Astros seek to repeat in second half of season

The Houston Astros celebrate with the trophy after their win against the Los Angeles Dodgers in Game 7 of baseball's World Series Wednesday, Nov. 1, 2017, in Los Angeles. The Astros won 5-1 to win the series 4-3. (AP Photo/Alex Gallardo)

Now that the All-Star game has come and gone, the second half of the Major League Baseball season is off to the races. The defending world champion Houston Astros are sitting atop the AL West division with 64 wins, second most in all of baseball.

The Astros are seeking to put some distance between themselves and the AL West’s second-place Seattle Mariners. In addition, the franchise is poised to be the first repeat World Series champions since the Yankees did it in 1999-2000.

The first half of the season saw the Astros play outstanding baseball, but watching the team perform, one realizes they have yet to play at their maximum potential for a 15-20-game stretch.

“To be honest, this team has not played up to its potential,” said GM Jeff Luhnow. “We’ve hit into a lot of double plays, we’ve had some guys go through extended slumps, we’ve punched out more than we did last year. Our bullpen has had periods where it’s blown a couple of leads.”

The Astros are blessed with the best starting pitching staff in the MLB. Justin Verlander, Gerrit Cole, Lance McCullers, Charlie Morton and Dallas Keuchel collectively led the majors in ERA (3.02) and opponents’ batting average (.209) over the first half of the season.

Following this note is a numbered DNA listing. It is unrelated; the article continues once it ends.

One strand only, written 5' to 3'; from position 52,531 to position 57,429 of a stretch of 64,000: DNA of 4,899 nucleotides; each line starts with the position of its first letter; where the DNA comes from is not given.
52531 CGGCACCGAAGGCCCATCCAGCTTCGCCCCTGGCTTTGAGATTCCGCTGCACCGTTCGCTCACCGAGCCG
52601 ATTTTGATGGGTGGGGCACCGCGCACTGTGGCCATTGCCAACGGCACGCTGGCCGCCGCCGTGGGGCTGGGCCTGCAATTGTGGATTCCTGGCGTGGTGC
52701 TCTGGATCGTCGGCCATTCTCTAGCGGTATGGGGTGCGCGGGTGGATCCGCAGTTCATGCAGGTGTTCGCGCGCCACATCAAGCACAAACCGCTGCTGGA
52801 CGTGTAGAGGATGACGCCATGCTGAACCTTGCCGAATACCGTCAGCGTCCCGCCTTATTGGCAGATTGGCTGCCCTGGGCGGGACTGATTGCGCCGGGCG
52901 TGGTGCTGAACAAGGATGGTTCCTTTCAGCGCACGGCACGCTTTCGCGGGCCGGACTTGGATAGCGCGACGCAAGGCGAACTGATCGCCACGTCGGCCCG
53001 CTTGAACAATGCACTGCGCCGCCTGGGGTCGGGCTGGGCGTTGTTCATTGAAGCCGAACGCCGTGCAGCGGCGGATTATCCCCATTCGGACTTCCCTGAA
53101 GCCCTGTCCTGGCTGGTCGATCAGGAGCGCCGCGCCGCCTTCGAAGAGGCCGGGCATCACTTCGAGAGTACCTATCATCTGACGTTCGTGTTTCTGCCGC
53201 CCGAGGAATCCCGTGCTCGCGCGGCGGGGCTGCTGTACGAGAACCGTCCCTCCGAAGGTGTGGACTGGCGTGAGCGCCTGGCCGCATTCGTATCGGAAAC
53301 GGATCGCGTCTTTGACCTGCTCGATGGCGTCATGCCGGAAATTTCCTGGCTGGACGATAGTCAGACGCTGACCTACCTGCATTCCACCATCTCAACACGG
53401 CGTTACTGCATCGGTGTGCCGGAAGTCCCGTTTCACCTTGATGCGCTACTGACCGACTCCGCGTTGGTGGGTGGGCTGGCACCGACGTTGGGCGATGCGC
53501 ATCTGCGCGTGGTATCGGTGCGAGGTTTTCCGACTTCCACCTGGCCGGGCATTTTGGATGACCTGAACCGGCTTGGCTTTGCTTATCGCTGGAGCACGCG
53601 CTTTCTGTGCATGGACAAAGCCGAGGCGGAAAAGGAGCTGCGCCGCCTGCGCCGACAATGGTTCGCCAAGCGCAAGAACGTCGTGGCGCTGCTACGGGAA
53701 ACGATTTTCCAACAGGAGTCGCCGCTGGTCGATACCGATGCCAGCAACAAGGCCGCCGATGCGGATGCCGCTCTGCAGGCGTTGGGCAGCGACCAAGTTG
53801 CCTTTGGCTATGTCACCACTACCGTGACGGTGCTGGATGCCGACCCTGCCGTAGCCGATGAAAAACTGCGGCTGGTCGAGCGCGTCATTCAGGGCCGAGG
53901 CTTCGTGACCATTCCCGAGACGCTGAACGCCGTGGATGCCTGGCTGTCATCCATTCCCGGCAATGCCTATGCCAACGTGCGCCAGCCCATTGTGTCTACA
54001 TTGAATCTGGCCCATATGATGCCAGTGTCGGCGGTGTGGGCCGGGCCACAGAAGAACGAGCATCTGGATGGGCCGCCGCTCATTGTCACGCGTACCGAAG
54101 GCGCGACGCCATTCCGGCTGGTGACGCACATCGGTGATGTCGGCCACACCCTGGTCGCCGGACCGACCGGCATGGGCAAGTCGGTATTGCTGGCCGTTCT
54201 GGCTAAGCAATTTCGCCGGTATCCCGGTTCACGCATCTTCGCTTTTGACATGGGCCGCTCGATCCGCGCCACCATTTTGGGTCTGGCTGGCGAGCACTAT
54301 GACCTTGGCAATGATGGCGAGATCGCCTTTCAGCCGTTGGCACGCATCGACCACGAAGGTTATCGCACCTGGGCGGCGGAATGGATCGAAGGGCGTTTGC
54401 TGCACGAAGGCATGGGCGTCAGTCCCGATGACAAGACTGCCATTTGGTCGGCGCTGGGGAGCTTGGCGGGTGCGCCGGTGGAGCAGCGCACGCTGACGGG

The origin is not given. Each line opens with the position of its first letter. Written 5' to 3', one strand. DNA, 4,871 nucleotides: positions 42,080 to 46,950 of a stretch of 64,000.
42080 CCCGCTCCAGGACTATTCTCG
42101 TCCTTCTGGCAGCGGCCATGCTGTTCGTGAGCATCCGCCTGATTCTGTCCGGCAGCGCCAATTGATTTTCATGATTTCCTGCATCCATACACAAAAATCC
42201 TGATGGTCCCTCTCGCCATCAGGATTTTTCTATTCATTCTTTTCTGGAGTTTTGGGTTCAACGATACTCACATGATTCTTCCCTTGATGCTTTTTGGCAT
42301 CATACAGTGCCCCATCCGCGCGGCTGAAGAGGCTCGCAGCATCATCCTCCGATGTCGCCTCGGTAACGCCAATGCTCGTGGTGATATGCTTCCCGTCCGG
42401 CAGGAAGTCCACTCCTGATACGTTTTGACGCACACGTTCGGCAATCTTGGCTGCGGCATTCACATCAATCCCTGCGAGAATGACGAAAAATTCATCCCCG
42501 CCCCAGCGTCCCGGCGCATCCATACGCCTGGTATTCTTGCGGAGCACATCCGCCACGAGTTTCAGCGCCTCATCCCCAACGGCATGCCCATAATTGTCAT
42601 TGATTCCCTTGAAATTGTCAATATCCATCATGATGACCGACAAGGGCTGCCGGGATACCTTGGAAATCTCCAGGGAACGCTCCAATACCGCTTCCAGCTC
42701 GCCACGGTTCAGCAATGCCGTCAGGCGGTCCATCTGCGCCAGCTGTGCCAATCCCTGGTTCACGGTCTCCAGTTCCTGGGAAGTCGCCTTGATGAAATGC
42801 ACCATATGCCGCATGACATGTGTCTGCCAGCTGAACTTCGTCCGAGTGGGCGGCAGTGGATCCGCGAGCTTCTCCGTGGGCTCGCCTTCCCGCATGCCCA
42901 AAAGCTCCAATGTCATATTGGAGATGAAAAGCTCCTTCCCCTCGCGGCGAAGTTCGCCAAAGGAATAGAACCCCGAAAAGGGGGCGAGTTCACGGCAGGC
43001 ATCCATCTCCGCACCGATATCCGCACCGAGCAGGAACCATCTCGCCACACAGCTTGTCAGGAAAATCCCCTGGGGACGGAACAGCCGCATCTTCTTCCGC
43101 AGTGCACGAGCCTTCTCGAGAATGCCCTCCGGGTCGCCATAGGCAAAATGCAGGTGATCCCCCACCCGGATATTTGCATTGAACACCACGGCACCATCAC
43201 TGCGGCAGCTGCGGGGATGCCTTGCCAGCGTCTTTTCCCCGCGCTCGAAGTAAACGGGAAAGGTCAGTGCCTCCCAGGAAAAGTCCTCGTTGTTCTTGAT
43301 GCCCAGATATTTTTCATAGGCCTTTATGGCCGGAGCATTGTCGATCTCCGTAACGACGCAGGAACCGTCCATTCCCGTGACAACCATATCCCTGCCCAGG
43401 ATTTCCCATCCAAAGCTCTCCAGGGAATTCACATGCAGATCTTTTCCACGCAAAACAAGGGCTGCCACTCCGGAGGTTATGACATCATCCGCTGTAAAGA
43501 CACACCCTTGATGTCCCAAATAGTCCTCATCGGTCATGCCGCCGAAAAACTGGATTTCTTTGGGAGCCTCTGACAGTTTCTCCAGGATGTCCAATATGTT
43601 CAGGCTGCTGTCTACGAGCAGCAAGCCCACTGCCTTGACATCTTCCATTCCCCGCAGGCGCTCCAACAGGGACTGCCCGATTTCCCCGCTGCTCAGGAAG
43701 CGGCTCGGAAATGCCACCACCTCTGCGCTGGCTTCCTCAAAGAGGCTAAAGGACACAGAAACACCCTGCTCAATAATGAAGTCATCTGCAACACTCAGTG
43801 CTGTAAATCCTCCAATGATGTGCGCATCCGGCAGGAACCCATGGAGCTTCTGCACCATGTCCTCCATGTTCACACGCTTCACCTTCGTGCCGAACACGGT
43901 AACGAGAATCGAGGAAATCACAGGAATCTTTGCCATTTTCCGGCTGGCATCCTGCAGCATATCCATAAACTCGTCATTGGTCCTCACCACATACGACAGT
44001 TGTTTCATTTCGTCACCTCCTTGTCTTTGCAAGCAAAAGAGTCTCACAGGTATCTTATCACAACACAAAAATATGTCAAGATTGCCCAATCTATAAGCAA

Collectively, they also led the majors in innings pitched (613). The obvious concern for manager A.J. Hinch is not to wear out the starters’ arms before the playoffs begin.

“We have a good enough rotation where I don’t even have the flirtation of skipping guys or trying to bring guys back early,” Hinch explained. “That’s essentially like a six-man rotation, with the sixth man being an off-day, so I feel good about that.”

As the MLB trade deadline approaches (July 31) expect Luhnow to carefully consider adding more arms to the bullpen. The team could use a bonafide closer now that the Ken Giles has been sent to Triple A Fresno. Baltimore closer Zach Britton is believed to be at the top of Luhnow’s wish list. To acquire him they would have to part with some of their top farm talent.

Offensively, this year’s team continues to evolve, despite injury and adversity. Third baseman Alex Bregman, just in his second year, not only made the All-Star team but was the game’s MVP.

World Series MVP George Springer has been mired in a slump that saw his batting average drop some 30 points in the three weeks leading up to the All-Star break, but first baseman Yuli Gurriel has stepped up with clutch at bats.

All-Star shortstop Carlos Correa has been on the disabled list since late June and should return to the starting line up in early August, just in time for the stretch run. Meanwhile, outfielder Josh Reddick has come through with key hits at opportune times.

Outfielder Tony Kemp has shown the ability to hit consistently and adds an extra element of speed at the bottom of the order. And at the end of the day, AL MVP Jose Altuve continues to be the most consistent offensive weapon in baseball.

Put all the ingredients together and you have an Astros team poised to play its best baseball over the second half of the season, heading into the playoffs. Are they better than last year’s champions? Springer offered his opinion.

“I think we are,” Springer said. “But in today’s age, everybody bases that on a result. If we accomplish our goal, then yes. But I think on paper, yeah, we’re a very, very similar team, but we’re more experienced, which makes us a lot better.”